The U.N. Human Rights Council's International Investigation Commission for Syria released a report Thursday, saying that the Sochi deal signed between Turkey and Russia was critical in easing the tension in Syria's northwestern province of Idlib. The report also underlined that attacks by the Bashar Assad regime have caused civilian causalities by the continual targeting of civilian settlements.
Reiterating that there have been confiscations and civilian disappearances in the areas controlled by the regime in the province, the report stated that the regime has caused the deaths of thousands of "civilian Syrians," despite the establishment of the de-escalation zones.
The report also emphasized that the regime does not take any measures to prevent civilian deaths in their attacks.
The Sochi agreement was reached on Sept. 17 by President Recep Tayyip Erdoğan and his Russian counterpart Vladimir Putin. According to the agreement, the cease-fire in the Idlib region will be preserved, with the withdrawal of heavy arms and radicals from the region. Prior to the agreement, the Assad regime was signaling a grand operation toward Idlib, which is the last stronghold of the opposition, sparking deep fears in the international community of a new humanitarian crisis.
As Turkey and Russia stepped in and averted a possible disaster, the Sochi deal was internationally welcomed. In relation to the implementation of the agreement, Turkish and Russian officials have been taking positive stances, stressing that the process has been continuing in line with the deal.
Yet, the regime and its supporters have been attempting to violate the agreement. Since the Sochi agreement in September, more than two dozen civilians have lost their lives in attacks by the regime with many injured.
The report also criticized the actions of the PKK-affiliated People's Protection Units (YPG) in Deir el-Zour province.
Evidence has shown that under the pretext of fighting Daesh, the YPG caused overwhelming civilian deaths in 2018. It is also expressed that the terrorist organization has been forcibly holding thousands of women and children, without providing for even their basic needs.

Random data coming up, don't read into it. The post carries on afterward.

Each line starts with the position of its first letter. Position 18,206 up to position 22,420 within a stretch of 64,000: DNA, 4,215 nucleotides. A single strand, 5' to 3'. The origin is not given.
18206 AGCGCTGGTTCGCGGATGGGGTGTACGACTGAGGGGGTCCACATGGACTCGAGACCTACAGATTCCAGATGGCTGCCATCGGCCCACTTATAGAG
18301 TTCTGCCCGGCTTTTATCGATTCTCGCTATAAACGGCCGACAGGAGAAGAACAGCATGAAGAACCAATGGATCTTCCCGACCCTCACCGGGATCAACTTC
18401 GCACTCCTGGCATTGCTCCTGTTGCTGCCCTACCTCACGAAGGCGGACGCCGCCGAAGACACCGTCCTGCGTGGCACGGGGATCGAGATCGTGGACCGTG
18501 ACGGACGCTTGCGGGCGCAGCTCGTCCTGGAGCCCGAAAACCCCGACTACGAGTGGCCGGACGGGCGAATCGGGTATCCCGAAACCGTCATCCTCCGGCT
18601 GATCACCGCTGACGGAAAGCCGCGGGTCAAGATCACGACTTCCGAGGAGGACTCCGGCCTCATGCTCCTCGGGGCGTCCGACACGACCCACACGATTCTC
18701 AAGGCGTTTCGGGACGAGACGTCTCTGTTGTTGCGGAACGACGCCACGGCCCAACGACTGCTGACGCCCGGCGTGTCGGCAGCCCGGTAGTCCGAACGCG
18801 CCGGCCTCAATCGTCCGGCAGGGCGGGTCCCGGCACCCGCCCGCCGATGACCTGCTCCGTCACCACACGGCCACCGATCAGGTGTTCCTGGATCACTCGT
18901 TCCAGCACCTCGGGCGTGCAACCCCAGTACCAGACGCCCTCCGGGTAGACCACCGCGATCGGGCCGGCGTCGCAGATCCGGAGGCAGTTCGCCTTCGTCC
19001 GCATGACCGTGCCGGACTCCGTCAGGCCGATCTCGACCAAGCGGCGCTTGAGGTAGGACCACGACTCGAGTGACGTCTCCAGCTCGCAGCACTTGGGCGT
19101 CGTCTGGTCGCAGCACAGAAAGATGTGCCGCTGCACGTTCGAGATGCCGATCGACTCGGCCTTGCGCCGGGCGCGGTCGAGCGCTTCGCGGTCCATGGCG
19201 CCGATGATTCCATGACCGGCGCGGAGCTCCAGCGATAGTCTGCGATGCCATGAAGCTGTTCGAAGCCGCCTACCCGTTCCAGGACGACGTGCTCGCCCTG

Amnesty International documented a wave of forced displacement and home demolitions amounting to war crimes carried out by the autonomous administration dominated by the YPG in 2015.
The report also uncovered some cases where the YPG forced locals to leave the cities by threatening to shoot them and setting their houses on fire while the inhabitants were still inside if they refused to leave.
The organization also published eyewitness accounts and satellite images detailing the deliberate displacement of thousands of civilians, including Kurds, and the razing of entire villages in areas under the control of the terrorist group. The satellite images showed 225 buildings standing in June 2014 but only 14 remaining in June 2015 in Husseiniya village and in the Tel Hamees countryside, a reduction of 93.8 percent.
The report further underscored that "extensive displacement and destruction did not occur as a result of fighting. Clear evidence revealed a deliberate, coordinated campaign of collective punishment of civilians in villages previously captured by [Daesh]." Due to YPG brutality, Turkey has opened its doors to 512,708 Syrian refugees fleeing YPG-held areas, while another 300,000 Syrian refugees from the region took shelter in Iraq.
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